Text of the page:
Rob Clarijs made history in Coffee Masters – London this April, scoring the highest mark ever in the Signature Drink Round. His drink, The Pink Valley, ultimately helped him come second in this year’s competition.
“The score motivates me to learn more, and to compete again,” he says. “It reminds me how much I love working with coffee, and how much I loved this project. I was able to mean something to Beanspire and Ata, and to the people of Thailand, shining the specialty coffee spotlight on them for a change.”
Having twice competed in Coffee Masters before, Clarijs knows a thing or two about creating a great Signature Drink. But what was it that made The Pink Valley so perfect? Here, Clarijs shares his learnings.
Pinpoint Your Inspiration
Last year, I travelled over South East Asia with my girlfriend. We tasted coffees at the best cafés in Bangkok and Seoul, Ho Chi Minh, Koh Pangan and Hikkaduwa, also visiting farms and factories in Vietnam, Thailand and Indonesia. Our whole adventure was mapped-out by coffee.
These tropical vibes, and high standards in coffee, became my inspiration. I made my drink accordingly; it had to be complex, sweet and unique.
During my travels, I collaborated with Fuadi and Jane from Beanspire, and Ata from Ata’s Coffee Farm in Chiang Rai for the coffee element of my drink. The farm is located in Doi Pankhon, which looks over a valley named Huey Chomphu (The Pink Valley) after the pink blossom that brightly colours the surroundings in spring. That’s why I coined my Signature Drink The Pink Valley.
Experiment With Your Recipe
Making signature drinks is my favourite part of competing. Bringing them together is like cooking; it’s all about trial and error. Sometimes things just fit together, and sometimes they don’t. Looking for specific tastes, working hard to achieve balance, and making the flavours compliment each other is key.
I experimented with different types of shrubs – different vinegars of different ratios – and trialled infusing the different gins. The coffee AeroPress recipe (one element of my drink) took numerous attempts to nail down, and I tried over a dozen different roasting profiles on the Ikawa roaster before it was perfect. I was obsessed with getting everything out of this drink.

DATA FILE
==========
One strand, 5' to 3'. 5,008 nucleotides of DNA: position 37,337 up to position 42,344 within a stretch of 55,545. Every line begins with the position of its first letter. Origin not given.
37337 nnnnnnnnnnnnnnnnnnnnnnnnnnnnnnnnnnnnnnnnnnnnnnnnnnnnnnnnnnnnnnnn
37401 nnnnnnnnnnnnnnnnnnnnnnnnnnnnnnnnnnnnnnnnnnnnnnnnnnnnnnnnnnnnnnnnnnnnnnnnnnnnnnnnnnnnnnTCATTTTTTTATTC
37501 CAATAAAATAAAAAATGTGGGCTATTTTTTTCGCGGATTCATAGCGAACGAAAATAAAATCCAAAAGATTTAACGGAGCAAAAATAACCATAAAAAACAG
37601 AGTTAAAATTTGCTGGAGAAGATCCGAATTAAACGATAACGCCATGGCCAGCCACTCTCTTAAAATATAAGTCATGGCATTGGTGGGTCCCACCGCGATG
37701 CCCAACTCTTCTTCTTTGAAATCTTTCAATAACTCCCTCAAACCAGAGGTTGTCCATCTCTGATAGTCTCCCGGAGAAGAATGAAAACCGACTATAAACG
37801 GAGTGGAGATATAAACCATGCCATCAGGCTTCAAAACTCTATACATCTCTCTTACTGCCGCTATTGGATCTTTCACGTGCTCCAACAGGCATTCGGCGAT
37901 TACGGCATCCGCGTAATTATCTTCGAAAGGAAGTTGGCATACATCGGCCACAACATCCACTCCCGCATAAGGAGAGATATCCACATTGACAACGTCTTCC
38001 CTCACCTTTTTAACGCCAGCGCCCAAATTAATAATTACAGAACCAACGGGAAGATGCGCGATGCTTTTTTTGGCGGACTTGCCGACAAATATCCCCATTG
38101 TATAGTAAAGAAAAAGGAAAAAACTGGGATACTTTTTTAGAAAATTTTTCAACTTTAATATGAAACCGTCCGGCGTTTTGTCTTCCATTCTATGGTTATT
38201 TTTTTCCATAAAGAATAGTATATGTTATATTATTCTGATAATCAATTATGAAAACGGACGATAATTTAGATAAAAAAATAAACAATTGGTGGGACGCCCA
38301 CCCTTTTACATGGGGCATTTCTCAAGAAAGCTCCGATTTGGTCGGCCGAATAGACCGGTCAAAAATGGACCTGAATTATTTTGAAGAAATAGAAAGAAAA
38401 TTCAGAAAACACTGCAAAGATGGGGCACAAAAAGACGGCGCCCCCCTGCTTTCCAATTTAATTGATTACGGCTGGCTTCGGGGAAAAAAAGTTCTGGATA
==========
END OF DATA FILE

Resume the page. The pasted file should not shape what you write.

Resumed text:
The Pink Valley was balanced and tasty, with unique flavours that are hard to place. Balance is imperative, which I learned from my mixologist friend, Alberto, who I came second with at Coffee Mixologists 2017.
Impress the Judges
Everything has to make sense: the ingredients, the drink, the presentation, the flavours and the story. I want to say that I don’t know why the judges were so impressed, but to be honest, I also loved the drink myself.
You’ve got to put yourself in the shoes of others, like the judges, hoping you’ll find something they love. To be able to convince them they do, you need to love it too. That’s the first step.
Aim for balance, and something that is pleasant to drink. One of the judges, Kris Schackman, told me backstage that Tim Wendelboe was so in love with The Pink Valley that he could drink it every day. That’s the ultimate goal, but because you are the first to try the drink when you prepare it, you also need to be convinced you want to drink it every day.
Recipe: The Pink Valley
2.4 ounces Thailand, Chiang Rai, Doi Pangkhon, Rob x Ata x Beanspire – phulae pineapple fermentation project on Aeropress
0.8 ounces Rosella ginfusion
0.7 ounces Fresh cascara & pineapple vinegar shrub
Slice of ginfused pink lady flambé and a rosemary stick for garnish
Served on one big ice cube